Though the aesthetic approach to material culture remains controversial, Magnificent Objects does offer a new perspective on an old collection. In the “Archives” section the Museum’s archival curator makes the point that “Many of the images in the Museum Archives’ extensive collection of 19th century photography are colored by the attitudes and mores of Western society of the time” (p. 198). How do 21st century values and mores influence our approach to the study of culture today? Quick attempts to definitively reduce the collection to a baseline, aesthetic form through visual representation of each object, essentially normalizing the collection. However, in staging and then arranging sequentially these selected objects, Quick ignores the fact that our perception of aesthetics is equally determined and shaped by our 21st century values and mores.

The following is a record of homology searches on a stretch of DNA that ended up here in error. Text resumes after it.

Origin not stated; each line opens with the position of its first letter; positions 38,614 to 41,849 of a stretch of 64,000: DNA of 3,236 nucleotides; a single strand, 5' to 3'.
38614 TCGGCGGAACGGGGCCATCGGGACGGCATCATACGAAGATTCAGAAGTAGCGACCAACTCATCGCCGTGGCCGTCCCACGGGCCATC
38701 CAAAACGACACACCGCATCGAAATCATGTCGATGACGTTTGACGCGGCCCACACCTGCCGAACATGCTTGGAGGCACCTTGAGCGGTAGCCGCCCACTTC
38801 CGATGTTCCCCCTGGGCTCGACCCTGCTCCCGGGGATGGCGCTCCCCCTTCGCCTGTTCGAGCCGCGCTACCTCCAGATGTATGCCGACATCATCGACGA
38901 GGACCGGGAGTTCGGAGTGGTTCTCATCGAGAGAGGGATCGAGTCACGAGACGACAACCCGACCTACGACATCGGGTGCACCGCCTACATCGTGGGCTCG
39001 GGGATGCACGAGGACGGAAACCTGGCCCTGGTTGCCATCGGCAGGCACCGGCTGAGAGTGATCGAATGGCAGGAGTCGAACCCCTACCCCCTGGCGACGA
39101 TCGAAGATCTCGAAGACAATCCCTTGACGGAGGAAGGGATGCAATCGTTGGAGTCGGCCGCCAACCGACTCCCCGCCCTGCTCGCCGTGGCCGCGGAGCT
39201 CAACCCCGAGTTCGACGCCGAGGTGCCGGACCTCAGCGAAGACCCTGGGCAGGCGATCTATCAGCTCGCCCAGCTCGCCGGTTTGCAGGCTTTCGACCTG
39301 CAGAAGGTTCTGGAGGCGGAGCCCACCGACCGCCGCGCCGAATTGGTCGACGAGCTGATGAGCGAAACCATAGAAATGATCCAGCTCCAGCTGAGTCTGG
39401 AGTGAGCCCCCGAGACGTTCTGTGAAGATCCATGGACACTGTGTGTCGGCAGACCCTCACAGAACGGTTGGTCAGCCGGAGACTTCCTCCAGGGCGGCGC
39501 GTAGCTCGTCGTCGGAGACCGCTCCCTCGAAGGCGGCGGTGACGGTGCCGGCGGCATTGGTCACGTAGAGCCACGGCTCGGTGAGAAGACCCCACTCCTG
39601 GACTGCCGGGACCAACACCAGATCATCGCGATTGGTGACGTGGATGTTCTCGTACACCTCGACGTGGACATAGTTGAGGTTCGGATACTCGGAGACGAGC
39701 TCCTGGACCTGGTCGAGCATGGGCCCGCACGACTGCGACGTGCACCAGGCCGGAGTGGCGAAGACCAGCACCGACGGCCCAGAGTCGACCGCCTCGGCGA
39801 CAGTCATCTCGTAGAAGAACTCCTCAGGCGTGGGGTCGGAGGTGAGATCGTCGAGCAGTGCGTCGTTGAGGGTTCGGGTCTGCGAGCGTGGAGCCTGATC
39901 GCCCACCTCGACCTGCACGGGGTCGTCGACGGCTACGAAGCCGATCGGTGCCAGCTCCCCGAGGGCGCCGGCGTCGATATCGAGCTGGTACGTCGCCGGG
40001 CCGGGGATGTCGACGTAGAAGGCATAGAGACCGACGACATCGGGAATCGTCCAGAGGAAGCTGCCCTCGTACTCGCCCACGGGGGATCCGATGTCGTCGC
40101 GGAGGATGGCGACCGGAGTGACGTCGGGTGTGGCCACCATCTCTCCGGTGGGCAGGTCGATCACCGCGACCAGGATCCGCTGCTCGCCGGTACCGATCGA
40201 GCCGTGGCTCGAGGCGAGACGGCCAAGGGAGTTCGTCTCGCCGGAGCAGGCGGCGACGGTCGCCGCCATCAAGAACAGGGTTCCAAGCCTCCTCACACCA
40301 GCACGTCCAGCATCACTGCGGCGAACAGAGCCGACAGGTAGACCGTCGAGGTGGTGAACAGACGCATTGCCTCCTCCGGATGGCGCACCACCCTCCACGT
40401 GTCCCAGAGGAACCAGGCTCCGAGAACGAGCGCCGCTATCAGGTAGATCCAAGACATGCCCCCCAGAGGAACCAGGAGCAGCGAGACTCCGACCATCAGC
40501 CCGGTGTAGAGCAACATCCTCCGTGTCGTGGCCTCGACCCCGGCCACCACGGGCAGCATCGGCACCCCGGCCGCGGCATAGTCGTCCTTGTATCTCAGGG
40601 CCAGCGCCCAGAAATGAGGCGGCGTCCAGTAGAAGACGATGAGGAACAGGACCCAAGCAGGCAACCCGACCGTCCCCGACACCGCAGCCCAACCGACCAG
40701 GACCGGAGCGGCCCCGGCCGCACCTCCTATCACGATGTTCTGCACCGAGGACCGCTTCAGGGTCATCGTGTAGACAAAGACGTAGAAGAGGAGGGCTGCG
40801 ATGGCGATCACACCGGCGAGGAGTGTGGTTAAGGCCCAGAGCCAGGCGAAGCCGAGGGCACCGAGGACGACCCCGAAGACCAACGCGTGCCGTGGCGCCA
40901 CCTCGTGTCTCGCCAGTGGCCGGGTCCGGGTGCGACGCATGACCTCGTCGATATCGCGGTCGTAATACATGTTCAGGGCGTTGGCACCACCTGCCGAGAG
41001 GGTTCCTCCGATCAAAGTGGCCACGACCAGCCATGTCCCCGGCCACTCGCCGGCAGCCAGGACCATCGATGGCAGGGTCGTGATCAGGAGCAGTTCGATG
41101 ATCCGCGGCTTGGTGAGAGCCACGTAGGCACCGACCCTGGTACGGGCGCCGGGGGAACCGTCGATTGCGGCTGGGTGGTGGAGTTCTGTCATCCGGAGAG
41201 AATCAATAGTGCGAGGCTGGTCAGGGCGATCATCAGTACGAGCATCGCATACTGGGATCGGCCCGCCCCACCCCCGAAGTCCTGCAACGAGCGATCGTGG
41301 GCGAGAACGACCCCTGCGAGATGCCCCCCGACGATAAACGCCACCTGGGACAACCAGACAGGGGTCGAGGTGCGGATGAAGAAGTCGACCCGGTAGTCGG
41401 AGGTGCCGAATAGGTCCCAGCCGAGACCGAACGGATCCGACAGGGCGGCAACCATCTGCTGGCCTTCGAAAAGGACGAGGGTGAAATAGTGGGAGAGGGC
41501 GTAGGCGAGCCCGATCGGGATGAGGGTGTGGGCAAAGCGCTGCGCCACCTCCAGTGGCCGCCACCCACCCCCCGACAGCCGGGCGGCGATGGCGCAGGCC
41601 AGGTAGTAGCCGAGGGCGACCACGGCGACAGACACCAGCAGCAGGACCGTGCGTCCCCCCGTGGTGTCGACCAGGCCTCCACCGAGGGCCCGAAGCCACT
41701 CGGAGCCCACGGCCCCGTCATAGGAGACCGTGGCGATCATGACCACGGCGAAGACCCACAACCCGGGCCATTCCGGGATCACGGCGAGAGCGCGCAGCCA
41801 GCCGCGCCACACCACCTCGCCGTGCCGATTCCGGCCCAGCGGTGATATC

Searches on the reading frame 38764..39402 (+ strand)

With the overall emphasis resting on the aesthetic quality of the objects, the book asks the reader to approach material culture from a very different perspective than that normally expected from a museum of anthropology and archaeology. In placing these objects within a framework more typical of a fine arts institution, the book’s organizers attempt to alter how we look at, and consider, cultural material. However, the disconnect between the images, which invite us to marvel at the beauty of these objects, and the explanatory text, still firmly rooted in an anthropological discourse, underscores some of the problems inherent in such a project and the difficulty in (re)categorizing archaeological and anthropological material as art.

Regina Richter is a recent graduate from the masters Program in Museum Studies at New York University. With colleagues from that program, she co-authored a review essay on the Darwin exhibition that appeared in Museum Anthropology 30(1). Her interests include cultural property rights, the categorization of art, museums, and the construction of national identity.